"Metropolis Part 2: Scenes From A Memory" is a conceptual album with twelve songs divided into two acts, and which are each also divided in five and four scenes respectively. Shortening, the story is about a man, Nicholas, which begins to have visions about the life of a girl Victoria. Determined to understand those visions, he eventually discovers that the young girl was murdered in 1928 trapped in a love trio. Thanks to his search, he finds his own self and thinks that someone else will live his life in the future, in the same way he has lived that of the poor Victoria now resting in heaven.

"Metropolis Part 2: Scenes From A Memory" is, in my humble opinion, the highest point of their entire career and one of the highest points of music, as a whole. It's true that the band had already proved to be composed by a group of tremendous musicians, but with this album the band plays in loud and heavy songs. On this album they have found the perfect balance between the heavy metal parts, with top speed keyboards and guitar solos, and the quieter parts like the two ballads "Trough The Eyes" and "The Spirit Carries On". All over the album the music follows the rules of a true classic conceptual album, with numerous sound effects and many recurring themes. "Metropolis Part 2: Scenes From A Memory" does have its heavier and more metallic moments, involving very fast double-bass drumming, courtesy of Portnoy, and some good heavy, but still very catchy guitar riffs delivered by Petrucci. The tempo is generally mid-to-slow paced and airs more on the prog rock side, as opposed to metal. The writing here is superb in every area, with elements of classical, jazz, blues, psychedelic rock, "Home", ragtime "The Dance Of Eternity" and gospel "Through Her Eyes" and "The Spirit Carries On" all being used and used brilliantly. Since this is Dream Theater, no real explanation is needed on the proficiency of the actual playing. Every member here is a virtuoso, as is usual. LaBrie is brilliant here as well, hitting some absolutely terrific high notes and putting a tremendous amount of feeling and soul into his singing.

Curiously and according to the "Making Of Scenes From A Memory" video, Mike Portnoy explains that some of the influences for "Metropolis Part 2" are some conceptual albums such as "Sgt. Pepper's Lonely Hearts Club Band" of The Beatles, "Tommy" of The Who, "The Lamb Lies Down On Broadway" of Genesis, "The Wall" and "The Final Cut" of Pink Floyd, "Amused To Death" of Roger Waters, "Misplaced Childhood" of Marillion and "OK, Computer" of Radiohead.

Conclusion: "Metropolis Part 2: Scenes From A Memory" is an exceptional album. It's my favourite Dream Theater's album and one of my favourite albums ever. This is truly a classic progressive rock album that fits perfectly well among the greatest progressive masterpieces ever. The concept is a little bit hard to explain but I personally like it. The music is just amazing, beautiful, difficult to play, moving and perfect. The thing I like better on this album is the perfect fusion sounds. Every instrument can always be heard perfectly clear but, if you hear all them together, you can perfectly understand what I call the perfection. "Metropolis Part 2: Scenes From A Memory" belongs to the very rare classic prog albums that we can classify as one of the masterpieces of the masterpieces. If we had the possibility of rate an album with 6 stars, it would belong certainly to those rare albums. Everyone interested in prog rock music must check it.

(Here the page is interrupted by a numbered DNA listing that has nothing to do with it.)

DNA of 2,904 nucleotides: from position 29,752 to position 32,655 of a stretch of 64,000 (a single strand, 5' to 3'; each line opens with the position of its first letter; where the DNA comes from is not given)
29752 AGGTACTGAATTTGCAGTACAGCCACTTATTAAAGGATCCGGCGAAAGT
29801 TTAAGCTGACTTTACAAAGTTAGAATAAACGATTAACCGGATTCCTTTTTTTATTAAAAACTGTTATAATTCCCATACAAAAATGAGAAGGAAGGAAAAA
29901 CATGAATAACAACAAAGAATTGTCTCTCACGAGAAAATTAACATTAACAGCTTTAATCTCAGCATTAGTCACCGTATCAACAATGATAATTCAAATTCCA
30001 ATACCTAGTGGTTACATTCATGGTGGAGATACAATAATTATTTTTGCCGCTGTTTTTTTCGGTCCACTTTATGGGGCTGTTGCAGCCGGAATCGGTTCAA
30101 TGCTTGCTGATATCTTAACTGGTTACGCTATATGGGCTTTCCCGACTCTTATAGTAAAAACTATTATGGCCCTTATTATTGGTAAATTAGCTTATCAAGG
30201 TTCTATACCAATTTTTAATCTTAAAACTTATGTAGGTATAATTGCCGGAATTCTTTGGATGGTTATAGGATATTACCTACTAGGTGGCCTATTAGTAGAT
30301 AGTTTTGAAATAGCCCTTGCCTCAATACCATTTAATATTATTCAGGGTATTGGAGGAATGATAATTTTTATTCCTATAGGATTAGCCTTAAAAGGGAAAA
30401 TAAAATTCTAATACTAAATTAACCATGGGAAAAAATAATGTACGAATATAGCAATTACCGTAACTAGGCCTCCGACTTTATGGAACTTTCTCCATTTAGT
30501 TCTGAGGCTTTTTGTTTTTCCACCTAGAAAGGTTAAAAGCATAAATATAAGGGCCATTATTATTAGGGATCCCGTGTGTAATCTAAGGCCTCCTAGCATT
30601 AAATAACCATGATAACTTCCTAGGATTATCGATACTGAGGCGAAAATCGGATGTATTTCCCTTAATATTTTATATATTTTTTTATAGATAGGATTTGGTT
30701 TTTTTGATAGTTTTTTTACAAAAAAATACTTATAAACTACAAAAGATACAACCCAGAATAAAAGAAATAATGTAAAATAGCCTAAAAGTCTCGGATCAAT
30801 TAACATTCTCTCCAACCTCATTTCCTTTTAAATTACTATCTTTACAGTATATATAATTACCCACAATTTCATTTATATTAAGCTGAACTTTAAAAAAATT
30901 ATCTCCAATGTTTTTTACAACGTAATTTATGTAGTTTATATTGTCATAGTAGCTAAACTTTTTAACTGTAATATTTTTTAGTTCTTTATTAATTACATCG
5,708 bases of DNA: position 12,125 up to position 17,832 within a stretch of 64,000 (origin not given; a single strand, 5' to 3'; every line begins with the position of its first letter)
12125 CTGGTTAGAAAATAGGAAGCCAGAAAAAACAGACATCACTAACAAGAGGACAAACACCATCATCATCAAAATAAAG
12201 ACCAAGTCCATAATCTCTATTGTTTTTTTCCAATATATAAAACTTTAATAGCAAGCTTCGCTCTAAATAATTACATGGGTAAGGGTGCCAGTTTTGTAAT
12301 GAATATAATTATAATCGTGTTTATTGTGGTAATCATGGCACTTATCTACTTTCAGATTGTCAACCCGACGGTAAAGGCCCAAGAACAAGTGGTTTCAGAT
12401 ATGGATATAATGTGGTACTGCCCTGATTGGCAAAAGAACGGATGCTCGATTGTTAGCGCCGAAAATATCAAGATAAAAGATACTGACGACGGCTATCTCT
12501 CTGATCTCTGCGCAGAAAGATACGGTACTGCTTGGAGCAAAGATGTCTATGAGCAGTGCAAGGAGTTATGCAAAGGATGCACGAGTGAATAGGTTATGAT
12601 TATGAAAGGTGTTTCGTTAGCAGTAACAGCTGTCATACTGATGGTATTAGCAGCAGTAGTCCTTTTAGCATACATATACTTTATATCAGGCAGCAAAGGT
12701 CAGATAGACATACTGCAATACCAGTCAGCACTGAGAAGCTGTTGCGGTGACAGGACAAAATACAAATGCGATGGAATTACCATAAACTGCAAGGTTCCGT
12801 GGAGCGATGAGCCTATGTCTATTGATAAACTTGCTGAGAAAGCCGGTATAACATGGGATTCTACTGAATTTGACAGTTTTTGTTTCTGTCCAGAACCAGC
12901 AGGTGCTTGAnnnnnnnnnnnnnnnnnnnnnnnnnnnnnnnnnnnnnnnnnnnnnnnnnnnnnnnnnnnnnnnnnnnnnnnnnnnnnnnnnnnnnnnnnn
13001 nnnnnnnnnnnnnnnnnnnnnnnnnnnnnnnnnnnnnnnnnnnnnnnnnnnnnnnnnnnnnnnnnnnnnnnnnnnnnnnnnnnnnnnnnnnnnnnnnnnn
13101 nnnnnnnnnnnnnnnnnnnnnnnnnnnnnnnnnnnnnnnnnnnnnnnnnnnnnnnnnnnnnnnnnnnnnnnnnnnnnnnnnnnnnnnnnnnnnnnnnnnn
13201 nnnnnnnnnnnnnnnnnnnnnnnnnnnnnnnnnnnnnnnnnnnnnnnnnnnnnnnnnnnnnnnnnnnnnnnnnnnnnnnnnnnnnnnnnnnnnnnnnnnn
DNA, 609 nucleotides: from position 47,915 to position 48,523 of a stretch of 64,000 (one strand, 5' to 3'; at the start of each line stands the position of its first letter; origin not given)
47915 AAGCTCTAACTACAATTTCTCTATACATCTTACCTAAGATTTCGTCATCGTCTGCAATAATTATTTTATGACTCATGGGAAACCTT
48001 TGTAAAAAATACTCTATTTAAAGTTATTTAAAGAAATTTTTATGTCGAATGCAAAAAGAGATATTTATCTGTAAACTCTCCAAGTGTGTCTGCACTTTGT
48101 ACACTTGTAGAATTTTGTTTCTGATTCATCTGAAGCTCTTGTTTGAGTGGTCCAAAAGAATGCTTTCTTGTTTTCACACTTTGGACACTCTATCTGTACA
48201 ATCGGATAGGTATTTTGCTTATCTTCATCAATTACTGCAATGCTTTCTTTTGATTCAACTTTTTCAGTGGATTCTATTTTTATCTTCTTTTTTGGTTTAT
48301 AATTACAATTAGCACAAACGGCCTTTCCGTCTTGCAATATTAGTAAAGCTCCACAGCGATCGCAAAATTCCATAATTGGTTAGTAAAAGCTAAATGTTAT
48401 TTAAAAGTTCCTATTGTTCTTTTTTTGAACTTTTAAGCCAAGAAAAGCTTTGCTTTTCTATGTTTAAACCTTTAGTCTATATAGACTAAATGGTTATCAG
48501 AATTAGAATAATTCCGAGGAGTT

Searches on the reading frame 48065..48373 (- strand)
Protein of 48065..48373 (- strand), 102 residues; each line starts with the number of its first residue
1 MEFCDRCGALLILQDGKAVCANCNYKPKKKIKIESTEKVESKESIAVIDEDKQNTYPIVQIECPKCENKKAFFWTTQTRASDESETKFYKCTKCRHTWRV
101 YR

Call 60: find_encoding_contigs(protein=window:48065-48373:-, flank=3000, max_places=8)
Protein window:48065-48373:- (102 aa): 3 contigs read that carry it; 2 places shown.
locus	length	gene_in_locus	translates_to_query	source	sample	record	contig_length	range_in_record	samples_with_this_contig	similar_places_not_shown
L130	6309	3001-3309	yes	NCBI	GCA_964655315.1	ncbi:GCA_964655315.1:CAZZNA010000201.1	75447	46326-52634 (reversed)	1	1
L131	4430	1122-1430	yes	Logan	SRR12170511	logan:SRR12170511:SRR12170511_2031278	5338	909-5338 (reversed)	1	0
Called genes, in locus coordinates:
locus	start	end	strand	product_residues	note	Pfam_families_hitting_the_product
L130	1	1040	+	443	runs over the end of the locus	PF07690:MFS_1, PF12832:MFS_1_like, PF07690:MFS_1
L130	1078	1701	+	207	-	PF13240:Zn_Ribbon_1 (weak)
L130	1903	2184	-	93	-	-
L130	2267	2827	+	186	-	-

Prog is my Ferrari. Jem Godfrey (Frost*)

 Images and Words: Demos 1989 - 1991 [Official Bootleg] by DREAM THEATER album cover Singles/EPs/Fan Club/Promo, 2004
3.40 | 44 ratings

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Images and Words: Demos 1989 - 1991 [Official Bootleg]
Dream Theater Progressive Metal

Review by thespicypizza

4 stars I listened to the Lost Not Forgotten Version of this album, which I assume is identical to the official bootleg version. Just some different titling for songs I think. So this album has 4 different "sections", which I'll give overall reviews for.

Instrumental Demos - 7/10 - This release starts off with 4 instrumental demo songs. These have no production and are pretty raw, especially with the keyboard midi sound. Definitely a dated sound. Once you hear the wack keyboard sounds in this demo, you will forever listen to DT's keyboard tracks differently. Anyways, these are enjoyable listens and it's cool to hear behind the tracks a little more.

Vocalist Auditions - 8/10 - These tracks are the most interesting part of this album, with listeners being able to listen to 3 different singers sing 4 songs with the band. Theses tracks sound pretty good too, production-wise. And John Hendricks' and Chris Cintron"s tracks sound pretty good actually. I think it's especially cool to hear the different version of "A Change of Seasons". Steve Stone's recording isn't too hot though, but still interesting to listen to.

ATCO Demos - 10/10 - These and the Pre-Production Demos sound pretty close to the album, which I believe is a 10/10 so no qualms with me. Just a few slight differences here and there. Both these and the Pre-Production Demos could honestly be interchanged with the studio version in my opinion.

Pre-Production Demos - 10/10 - Like the ATCO Demos, these songs sound really similar to the album. One while the production is slightly rougher with the demos, it is so nice being able to actually hear the bass and some other instrumental parts are more clear. Plus James Labrie's takes on these tracks are pretty good.

Overall a pretty solid release. I'd definitely recommend listening to the vocalists' auditions to see what an alternate universe Dream Theater might look like.

Thanks to [email protected] for the artist addition. and to Quinino for the last updates